Being non-confrontational might seem like the nice way to be, but instead of making you well liked, it can make you a “pushover.” See our preceding article on being non-confrontational which serves as the basis for this article.
The workplace presents a special set of circumstances since bringing up hurt feelings could be seen as whiny behavior—this could lead to being passed over for promotions and even loss of employment if not done correctly.
Voicing your opinion on every little concern endangers your hope of promotion or keeping your job. The key is to keep your confrontations to a minimum—selecting the most important, valid issues.
You likely are seeing only your side of the problem. Your boss/manager might be basing their decision on business needs—in which case their decisions are unavoidable and not intended to make your life difficult. However, your boss is a human being and since people aren’t perfect, decisions may be based on petty concerns and favoritism to others.
Try to understand your boss’ point of view and analyze the facts behind their decision. Before approaching the situation, be calm and think of the situation not as a conflict, but as an opportunity to open a positive dialogue. For example, if an important assignment was given to a co-worker, think about the information your boss had in determining who would receive the assignment.
“I’m upset/I can’t believe you chose someone over me!” Would be better expressed as “I believe I would have been a better choice for this assignment because I have (increased revenue by …%, etc.). If you don’t have a solid example on which to base your point, this may be why you were overlooked.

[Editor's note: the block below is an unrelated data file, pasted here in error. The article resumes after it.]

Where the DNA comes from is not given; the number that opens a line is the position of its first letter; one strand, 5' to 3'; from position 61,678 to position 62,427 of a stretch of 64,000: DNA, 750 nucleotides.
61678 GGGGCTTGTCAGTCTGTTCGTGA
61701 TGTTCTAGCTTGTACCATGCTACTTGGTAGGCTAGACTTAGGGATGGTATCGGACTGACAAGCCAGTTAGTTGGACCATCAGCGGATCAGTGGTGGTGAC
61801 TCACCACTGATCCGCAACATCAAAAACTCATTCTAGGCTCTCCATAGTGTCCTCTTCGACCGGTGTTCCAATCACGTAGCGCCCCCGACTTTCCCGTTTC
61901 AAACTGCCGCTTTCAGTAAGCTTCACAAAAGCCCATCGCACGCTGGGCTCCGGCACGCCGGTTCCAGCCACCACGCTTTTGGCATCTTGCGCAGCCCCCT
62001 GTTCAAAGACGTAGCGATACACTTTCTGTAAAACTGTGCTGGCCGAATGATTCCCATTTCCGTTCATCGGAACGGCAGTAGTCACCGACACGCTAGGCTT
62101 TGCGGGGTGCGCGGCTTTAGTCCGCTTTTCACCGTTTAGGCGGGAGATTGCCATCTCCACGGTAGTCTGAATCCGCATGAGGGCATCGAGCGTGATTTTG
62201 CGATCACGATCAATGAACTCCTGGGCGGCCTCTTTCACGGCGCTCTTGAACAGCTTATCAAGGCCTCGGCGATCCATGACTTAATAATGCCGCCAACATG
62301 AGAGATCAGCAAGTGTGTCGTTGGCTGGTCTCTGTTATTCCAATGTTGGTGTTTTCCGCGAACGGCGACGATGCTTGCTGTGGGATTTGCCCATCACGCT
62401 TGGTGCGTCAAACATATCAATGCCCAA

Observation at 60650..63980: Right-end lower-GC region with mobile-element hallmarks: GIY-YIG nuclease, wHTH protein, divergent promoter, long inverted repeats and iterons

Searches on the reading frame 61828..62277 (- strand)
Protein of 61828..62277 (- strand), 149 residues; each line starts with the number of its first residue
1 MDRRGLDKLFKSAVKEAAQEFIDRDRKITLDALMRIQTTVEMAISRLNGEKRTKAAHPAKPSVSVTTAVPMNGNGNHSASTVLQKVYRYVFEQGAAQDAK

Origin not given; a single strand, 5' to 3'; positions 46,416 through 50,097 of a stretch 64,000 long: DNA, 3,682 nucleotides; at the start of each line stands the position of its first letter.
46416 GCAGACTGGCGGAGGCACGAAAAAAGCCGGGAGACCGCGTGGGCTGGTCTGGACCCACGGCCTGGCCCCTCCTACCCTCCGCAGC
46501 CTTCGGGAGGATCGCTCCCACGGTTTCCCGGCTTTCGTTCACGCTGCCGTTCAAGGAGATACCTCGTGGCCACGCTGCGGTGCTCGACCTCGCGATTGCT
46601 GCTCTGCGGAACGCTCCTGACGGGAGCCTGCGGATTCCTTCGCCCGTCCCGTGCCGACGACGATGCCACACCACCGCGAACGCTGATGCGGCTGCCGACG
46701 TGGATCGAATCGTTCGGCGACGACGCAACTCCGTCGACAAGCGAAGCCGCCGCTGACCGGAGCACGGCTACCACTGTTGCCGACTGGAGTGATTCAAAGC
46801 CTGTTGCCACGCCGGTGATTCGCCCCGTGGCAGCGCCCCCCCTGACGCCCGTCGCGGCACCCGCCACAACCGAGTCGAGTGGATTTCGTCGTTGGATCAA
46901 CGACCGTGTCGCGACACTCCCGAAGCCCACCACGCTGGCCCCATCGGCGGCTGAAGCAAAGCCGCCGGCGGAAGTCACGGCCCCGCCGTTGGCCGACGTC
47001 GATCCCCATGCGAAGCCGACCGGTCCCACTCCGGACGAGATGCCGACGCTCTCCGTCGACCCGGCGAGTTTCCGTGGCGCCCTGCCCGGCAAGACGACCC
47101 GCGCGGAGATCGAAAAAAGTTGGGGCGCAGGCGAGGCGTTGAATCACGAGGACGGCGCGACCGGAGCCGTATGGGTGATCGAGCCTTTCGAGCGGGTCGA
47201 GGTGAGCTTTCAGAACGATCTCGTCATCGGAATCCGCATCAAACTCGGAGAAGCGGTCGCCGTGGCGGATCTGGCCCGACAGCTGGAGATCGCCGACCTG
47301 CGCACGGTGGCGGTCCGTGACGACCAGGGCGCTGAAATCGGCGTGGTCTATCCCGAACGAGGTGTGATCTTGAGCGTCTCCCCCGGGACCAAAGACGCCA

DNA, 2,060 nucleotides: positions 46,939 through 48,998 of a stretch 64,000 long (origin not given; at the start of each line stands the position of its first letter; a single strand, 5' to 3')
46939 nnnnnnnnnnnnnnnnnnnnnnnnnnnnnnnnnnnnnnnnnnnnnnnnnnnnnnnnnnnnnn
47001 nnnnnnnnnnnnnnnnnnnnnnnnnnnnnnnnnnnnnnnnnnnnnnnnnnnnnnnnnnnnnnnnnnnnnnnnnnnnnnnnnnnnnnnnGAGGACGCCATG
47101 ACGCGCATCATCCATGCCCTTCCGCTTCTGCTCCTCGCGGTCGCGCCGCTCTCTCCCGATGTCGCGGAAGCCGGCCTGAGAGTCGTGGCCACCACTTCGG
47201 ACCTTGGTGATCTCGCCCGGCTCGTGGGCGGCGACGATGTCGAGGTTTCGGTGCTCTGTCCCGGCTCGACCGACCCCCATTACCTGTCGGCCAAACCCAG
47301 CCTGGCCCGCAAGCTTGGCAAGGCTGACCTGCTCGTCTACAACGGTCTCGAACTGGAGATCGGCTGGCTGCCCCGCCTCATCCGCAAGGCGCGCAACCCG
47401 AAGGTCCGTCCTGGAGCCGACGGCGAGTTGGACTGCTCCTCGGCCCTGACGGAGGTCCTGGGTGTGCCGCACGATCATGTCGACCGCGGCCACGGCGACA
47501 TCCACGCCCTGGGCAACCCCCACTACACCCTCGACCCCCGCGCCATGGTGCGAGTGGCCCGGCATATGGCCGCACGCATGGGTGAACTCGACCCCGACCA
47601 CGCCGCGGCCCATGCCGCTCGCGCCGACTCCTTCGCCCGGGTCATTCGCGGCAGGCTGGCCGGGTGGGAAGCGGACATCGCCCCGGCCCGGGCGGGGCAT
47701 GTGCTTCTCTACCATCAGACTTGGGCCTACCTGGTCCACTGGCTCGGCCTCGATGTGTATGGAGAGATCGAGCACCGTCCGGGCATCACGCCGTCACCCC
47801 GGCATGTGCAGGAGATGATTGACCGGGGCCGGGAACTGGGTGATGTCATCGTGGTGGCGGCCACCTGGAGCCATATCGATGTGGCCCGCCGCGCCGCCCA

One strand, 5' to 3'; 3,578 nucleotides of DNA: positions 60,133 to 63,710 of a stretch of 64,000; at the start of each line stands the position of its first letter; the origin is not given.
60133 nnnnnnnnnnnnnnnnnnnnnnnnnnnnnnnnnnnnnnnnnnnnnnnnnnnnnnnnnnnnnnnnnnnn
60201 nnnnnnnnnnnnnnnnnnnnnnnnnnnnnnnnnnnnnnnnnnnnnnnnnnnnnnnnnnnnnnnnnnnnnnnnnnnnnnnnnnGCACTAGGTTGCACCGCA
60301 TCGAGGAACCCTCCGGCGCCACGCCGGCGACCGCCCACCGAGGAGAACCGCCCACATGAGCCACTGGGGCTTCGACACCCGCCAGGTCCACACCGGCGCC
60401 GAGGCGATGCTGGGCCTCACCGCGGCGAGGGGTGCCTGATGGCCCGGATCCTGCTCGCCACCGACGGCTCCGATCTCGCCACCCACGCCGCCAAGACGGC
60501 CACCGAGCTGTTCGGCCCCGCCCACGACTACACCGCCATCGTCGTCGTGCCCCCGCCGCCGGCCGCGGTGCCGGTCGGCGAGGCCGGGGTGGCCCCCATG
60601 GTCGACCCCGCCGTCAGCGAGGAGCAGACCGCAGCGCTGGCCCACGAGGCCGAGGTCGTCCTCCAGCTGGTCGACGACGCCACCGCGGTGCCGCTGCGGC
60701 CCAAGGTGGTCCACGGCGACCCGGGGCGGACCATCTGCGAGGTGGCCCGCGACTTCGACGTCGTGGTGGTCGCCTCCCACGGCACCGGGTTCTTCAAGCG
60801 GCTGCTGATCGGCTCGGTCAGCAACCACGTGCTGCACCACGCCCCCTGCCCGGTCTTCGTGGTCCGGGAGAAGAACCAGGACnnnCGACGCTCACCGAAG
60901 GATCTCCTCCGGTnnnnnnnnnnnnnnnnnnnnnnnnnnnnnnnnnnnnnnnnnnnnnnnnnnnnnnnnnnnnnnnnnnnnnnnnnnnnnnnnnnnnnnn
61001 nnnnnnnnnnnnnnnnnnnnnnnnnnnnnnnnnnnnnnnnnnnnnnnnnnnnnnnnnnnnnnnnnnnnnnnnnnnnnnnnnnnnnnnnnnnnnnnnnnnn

In personal life, someone close to you can reveal their motivations, even if it results in a painful discussion, but due to legal ramifications, your boss might not be allowed to reveal certain facts.
Even if there is a good reason certain decisions were not made in your favor, you can always talk to your boss about the fact that you are interested in certain opportunities. For example: “I wanted to be part of that project. I’d like to know what I can improve so that I can be selected for the next one.” From the discussion that will follow, you may find that you have overlooked an area for improvement. By voicing your concerns, you are showing ambition and an interest in improvement. By showing this ambition or making a strong case for why you are an excellent choice for increased responsibility, it could increase the chances that you will be selected for an upcoming opportunity.
For additional help with non-confrontational tendencies, call CrossRoads at 317-842-8881 if you are in Indianapolis/Central Indiana.